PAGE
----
Alfred Grünberg (18 February 1902 in Magdeburg – 21 May 1942 in Berlin) was a worker, a member of the Communist Party of Germany (KPD) and a resistance fighter against the Nazi régime.
Alfred Grünberg got involved quite early in the Communist youth movement, and in 1928, he joined the KPD in which he served as political leader of a street cell in Bohnsdorf, a Berlin neighbourhood nowadays part of Treptow-Köpenick, until 1933. He published many leaflets for the KPD and wrote letters to doctors and other professional people warning them about Hitler and his henchmen, and touting freedom.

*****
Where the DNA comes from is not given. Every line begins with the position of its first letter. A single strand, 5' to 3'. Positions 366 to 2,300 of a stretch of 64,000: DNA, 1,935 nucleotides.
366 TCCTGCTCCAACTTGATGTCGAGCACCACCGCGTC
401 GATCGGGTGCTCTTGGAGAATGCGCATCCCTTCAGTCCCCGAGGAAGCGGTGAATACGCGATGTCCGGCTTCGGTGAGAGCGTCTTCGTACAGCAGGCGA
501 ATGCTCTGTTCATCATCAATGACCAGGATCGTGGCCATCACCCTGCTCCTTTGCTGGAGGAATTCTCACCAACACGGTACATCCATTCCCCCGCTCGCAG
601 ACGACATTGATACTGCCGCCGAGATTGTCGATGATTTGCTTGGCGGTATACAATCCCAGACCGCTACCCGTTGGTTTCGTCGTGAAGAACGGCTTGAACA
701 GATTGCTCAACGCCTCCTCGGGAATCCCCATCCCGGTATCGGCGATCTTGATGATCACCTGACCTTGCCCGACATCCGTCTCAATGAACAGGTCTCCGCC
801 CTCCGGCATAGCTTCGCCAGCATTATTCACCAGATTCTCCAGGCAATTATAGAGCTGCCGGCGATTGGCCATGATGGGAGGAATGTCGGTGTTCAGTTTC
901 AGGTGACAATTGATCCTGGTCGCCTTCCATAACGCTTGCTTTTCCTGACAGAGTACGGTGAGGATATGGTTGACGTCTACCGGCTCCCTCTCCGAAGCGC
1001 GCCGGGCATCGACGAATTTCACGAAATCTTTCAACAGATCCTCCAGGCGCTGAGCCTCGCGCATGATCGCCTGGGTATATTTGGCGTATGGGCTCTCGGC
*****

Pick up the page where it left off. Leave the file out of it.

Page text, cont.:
After the KPD was banned in 1933 after Hitler and the Nazis came to power, he busied himself between 1936 and 1938 as a courier between Berlin and Prague for the KPD's political leadership in exile. As Grünberg was coming back to Bohnsdorf from Prague shortly before Christmas in 1938, he hid some writings that he had brought along at a feed dealer's, so that he could later hand them out on Christmas Eve to those to whose letterboxes they were destined, dressed as Santa Claus (or Father Christmas). After the war broke out in 1939, Grünberg was politically active at the Siemens works. He was arrested many times, but for good in February 1940. In January 1941, he was given a prison term of 15 months.
On 10 January 1942, he was sentenced to death at the Volksgerichtshof for high treason, along with Kurt Steffelbauer and Johann Gloger, and on 21 May 1942, he was hanged at Plötzensee Prison in Berlin.
Grünberg lived on Schönefelder Straße, which today bears the name Grünbergallee in his honour.